United Methodist churches will have a new relationship with the Boy Scouts of America regarding how local troops are constituted and administered. (UM News File Photo by Mike DuBose)
United Methodists are moving into a new era at all levels of the global denomination. Annual conferences are recording congregations' applications to disaffiliate from the UMC, while those who plan to stay are defining new relationships within and beyond the church.
Biggest news for local congregations came in a new relationship between the UMC and the Boy Scouts of America, now known as BSA. Sam Hodges of UM News explains how a new arrangement will work
, with local churches moving from "chartering organizations" to signing "affiliation agreements" with local BSA councils. The change is expected to go into effect no matter what happens with the bankruptcy agreement that will bring compensation to those who suffered sexual abuse while members of the Boy Scouts.
Disaffiliation requests continue apace in annual conference sessions, but the actual number of churches leaving the UMC remains murky. That's because not all churches that request disaffiliation will make it all the way through the process described in Paragraph 2553, which is being upheld in most conferences as the framework for departure. An unofficial tally being kept by United Methodist Insight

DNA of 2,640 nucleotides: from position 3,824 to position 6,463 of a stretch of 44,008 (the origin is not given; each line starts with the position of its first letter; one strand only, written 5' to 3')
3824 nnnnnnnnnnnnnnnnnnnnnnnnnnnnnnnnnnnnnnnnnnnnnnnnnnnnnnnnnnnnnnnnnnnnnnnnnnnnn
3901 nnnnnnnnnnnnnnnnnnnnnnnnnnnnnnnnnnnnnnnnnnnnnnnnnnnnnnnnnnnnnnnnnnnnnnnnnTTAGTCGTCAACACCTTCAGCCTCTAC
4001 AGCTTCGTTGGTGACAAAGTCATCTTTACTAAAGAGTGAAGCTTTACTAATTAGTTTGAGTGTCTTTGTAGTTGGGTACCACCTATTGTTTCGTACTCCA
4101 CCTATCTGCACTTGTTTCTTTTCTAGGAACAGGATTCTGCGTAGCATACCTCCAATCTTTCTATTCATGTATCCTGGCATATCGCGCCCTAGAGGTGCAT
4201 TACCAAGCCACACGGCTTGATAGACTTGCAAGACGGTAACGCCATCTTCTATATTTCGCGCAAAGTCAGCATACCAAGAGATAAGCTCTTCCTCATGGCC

shows that as of this date in the 2022 conference season, somewhere between 1,000 and 1,500 U.S. congregations have requested disaffiliation. That's roughly 3 to 5 percent of the 30,000-plus local United Methodist churches in the United States.
A tussle over how the UMC is to divide continues in the wake of centrist and progressive negotiators' withdrawal from the Protocol for Reconciliation and Grace through Separation. Dr. David W. Scott unpacks the meaning and significance
of the centrist/progressive disavowal. Dr. Scott also examines the differences
between election and administration of bishops in the United States and in the central conferences beyond the United States. The Rev. William C. Trench sees the UMC's history of adapting the Discipline to changing times as a reason he intends to remain United Methodist
. The Rev. Dr. Vance P. Ross (at right) challenges disaffiliating churches and clergy over whether they will repay Indigenous and Black people
for the land and labor stolen to build their churches.
The Florida Conference clergy session's disapproval of an entire class of candidates because of two candidates' sexuality continues to reverberate around the connection. The Rev. Jack Jackson contends that the real harm done to the candidates
came from the Florida Conference board of ordained ministry in certifying LGBTQ candidates despite the UMC's ban. In contrast, the Rev. Paul W. Chilcote argues that a valid tradition of "ecclesial disobedience"
going back to Methodism's founder John Wesley justifies the Florida BoM's action. The Pacific Northwest Conference board of ordained ministry posted a video of its members reaffirming their pledge